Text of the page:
Go back and read the title again.
Now that’s a high concept.
I periodically browse through the Kindle store for new novels to read and review. On one such trip, I came across Sechin Tower’s Mad Science Institute. Long-time readers know the dangers of judging a book by its cover. But with that title on the cover, I thought, surely it would be worth an impulse buy. Who wouldn’t want to read about a Hogwarts for budding Frankensteins and Moreaus? And after reading the prologue, my opinion was confirmed – this was a book I wouldn’t be returning. Then I set it aside and didn’t pick it up for a little while. It wasn’t until recently that I finally had the chance to resume it.
As it turns out, it’s not quite the book I thought it would be. Nor is it quite the book I think it could have been. So I will confess to being a bit disappointed. Only a bit, though, and don’t let that put you off buying it. My disappointment is due to my taking the core concept and running with how I would have written it rather than any intrinsic demerits in the book. For anyone who enjoys weird tales of mad science, this good effort should engage you. There’s more than enough here to justify the cover price.
Sixteen-year-old Sophia Lazarchek (just call her Soap) doesn’t “mean to keep blowing things up.” It just happens. She has a brilliant mind and an aptitude for machinery, though she’s not so good with people. But even with her inventions, something always goes a little wrong. For example, we meet her as her latest creation, a mobile energy-transmitting robot whimsically named Rusty, is destroying a science fair and Soap’s best chance at a college scholarship. Despite her brilliance, Soap is wracked with self-doubt, and with guilt about the psychological and financial pain her constant disasters are causing her father. So it seems like the answer to all her prayers when a letter arrives offering her admission (and a full scholarship) to the Mechanical Science Institute in Bugswallow, Minnesota, starting that fall. At last, a place where she won’t stand out – and (I thought to myself) a place with enough liability insurance to give her accidentally destructive tendencies some cover.
Soap doesn’t know it, but the admission was partly due to the good words of her older cousin Dean. A firefighter by trade, he has an on-again, off-again relationship with Dr. Denise McKenzie, the dean of MSI, and he alerted her about his unusual cousin with an aptitude both for machines and destruction. But at the moment, Dean and McKenzie are definitely off-again. So he is pleasantly surprised when she shows up at his work out of nowhere…and flabbergasted when she requests that he take over temporarily as dean! That assignment shortly becomes permanent when McKenzie meets with an unfortunate “accident” that stops her pacemaker. A grief-stricken Dean, now Dean Dean, heads for Minnesota to watch over his cousin and fulfill his departed fiancée’s last wishes.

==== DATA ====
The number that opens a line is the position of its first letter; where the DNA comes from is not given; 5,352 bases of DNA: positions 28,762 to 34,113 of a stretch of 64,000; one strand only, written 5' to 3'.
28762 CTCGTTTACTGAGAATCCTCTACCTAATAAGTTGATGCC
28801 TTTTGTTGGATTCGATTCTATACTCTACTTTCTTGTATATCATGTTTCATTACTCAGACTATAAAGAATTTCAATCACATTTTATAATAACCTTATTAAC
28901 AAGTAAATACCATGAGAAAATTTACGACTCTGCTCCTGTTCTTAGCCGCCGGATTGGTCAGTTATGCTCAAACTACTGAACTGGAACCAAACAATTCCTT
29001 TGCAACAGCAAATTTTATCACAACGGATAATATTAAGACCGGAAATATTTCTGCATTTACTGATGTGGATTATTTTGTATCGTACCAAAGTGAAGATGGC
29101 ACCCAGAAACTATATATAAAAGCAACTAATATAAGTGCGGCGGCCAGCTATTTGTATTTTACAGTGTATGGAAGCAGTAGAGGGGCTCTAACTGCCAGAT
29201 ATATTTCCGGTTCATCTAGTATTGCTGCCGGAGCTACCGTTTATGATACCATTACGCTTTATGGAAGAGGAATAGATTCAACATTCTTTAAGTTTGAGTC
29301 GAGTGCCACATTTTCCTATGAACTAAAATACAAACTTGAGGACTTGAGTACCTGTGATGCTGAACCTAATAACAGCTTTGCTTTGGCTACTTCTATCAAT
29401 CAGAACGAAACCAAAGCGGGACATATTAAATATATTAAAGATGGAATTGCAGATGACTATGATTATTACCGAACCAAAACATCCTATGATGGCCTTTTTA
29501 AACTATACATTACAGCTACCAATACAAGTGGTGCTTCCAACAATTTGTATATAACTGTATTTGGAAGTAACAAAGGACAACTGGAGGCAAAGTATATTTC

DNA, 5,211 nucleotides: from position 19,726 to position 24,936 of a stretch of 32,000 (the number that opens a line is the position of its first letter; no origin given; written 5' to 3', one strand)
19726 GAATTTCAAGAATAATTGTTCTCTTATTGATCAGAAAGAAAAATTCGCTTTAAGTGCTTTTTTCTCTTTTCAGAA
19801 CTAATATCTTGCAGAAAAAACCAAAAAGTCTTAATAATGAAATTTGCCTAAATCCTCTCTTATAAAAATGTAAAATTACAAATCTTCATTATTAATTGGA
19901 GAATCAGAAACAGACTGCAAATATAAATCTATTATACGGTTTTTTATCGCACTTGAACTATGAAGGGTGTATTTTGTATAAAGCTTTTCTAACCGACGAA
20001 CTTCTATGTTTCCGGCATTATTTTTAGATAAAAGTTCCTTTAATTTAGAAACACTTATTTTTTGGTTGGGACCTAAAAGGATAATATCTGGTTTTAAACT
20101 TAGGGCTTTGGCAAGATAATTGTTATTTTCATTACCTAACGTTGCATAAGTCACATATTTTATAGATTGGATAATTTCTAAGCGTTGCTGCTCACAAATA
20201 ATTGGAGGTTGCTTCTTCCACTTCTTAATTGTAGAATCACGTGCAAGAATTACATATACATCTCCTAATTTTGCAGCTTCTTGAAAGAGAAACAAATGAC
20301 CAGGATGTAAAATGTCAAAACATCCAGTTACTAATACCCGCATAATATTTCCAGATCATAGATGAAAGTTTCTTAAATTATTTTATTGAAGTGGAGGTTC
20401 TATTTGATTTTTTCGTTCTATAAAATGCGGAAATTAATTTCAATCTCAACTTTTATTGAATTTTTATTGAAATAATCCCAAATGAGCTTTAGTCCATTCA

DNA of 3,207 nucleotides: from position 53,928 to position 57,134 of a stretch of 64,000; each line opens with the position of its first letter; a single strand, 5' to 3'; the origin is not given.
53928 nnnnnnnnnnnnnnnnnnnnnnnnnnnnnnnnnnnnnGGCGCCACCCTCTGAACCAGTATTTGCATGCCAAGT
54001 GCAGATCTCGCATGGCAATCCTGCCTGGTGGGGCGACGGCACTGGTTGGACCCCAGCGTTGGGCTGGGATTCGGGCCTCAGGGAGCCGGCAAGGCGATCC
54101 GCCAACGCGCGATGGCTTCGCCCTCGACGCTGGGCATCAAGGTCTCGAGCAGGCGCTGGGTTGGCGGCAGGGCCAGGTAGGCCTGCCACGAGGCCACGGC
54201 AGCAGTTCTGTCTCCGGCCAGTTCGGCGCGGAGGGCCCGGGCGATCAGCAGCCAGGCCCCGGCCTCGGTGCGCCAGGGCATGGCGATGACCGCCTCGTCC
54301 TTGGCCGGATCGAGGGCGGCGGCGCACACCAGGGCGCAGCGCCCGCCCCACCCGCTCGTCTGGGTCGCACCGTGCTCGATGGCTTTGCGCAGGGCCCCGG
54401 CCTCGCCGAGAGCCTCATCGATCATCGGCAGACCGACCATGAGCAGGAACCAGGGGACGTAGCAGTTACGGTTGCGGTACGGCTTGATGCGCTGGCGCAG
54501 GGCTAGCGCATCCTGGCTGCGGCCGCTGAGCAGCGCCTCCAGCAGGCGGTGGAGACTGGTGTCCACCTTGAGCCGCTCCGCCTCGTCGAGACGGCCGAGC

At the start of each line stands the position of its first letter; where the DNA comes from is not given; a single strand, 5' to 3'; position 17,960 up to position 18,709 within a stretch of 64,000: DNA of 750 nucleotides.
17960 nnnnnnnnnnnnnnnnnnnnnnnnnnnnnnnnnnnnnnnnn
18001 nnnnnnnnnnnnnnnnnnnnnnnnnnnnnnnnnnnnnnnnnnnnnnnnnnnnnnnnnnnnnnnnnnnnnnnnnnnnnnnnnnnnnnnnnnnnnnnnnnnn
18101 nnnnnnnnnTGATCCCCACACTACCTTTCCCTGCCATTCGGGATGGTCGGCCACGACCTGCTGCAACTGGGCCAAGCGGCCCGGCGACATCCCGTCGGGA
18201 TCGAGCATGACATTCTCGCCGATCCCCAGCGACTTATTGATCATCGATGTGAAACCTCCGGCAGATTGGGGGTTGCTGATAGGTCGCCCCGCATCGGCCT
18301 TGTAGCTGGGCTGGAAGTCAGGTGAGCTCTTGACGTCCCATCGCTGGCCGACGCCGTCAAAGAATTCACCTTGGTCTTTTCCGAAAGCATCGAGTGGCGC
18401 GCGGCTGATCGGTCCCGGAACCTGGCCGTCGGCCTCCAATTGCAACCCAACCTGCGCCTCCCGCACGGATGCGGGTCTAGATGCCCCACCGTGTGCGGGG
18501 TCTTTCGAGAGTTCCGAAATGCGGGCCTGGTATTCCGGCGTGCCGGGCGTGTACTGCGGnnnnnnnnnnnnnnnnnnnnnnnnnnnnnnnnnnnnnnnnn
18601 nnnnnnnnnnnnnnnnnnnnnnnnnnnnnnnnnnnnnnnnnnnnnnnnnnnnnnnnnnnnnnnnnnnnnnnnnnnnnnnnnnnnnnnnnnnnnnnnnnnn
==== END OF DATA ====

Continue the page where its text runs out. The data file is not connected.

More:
The Mechanical Science Institute, their destination, is a very unusual school indeed. Housed in Topsy Hall on the campus of Langdon University, it nevertheless exists apart from the college proper, with its own separate building and its own separate financial accounts (to the great displeasure of the school’s president). Meant to house a population of three professors and over thirty students, MSI currently plays host to just two students, plus the incoming Soap and Dean. The resources it has are nothing short of remarkable given its size, though. As it turns out, MSI was originally a secret laboratory for one of the greatest scientists the world has ever known, Nikola Tesla (yes, he of the Tesla coil). Many of the things he did there were never revealed to the outside world. And the students and staff have had decades to expand on and improve his work.
Unfortunately for both Soap and Dean, times aren’t peaceful at Topsy. Someone wants access to a very peculiar metal on which the Institute has a near-monopoly. That someone is not above hiring a gang of biker thugs to commit burglaries that are the first steps in an extraordinarily audacious plan for world domination. That someone also doesn’t much care if a few people become collateral damage along the way. Together, Soap and Dean will have to stop an evil mad scientist and save the world. All in a day’s work for a genius girl, her common-sense cousin, and her faithful robot companion. Right? All of us had better hope so…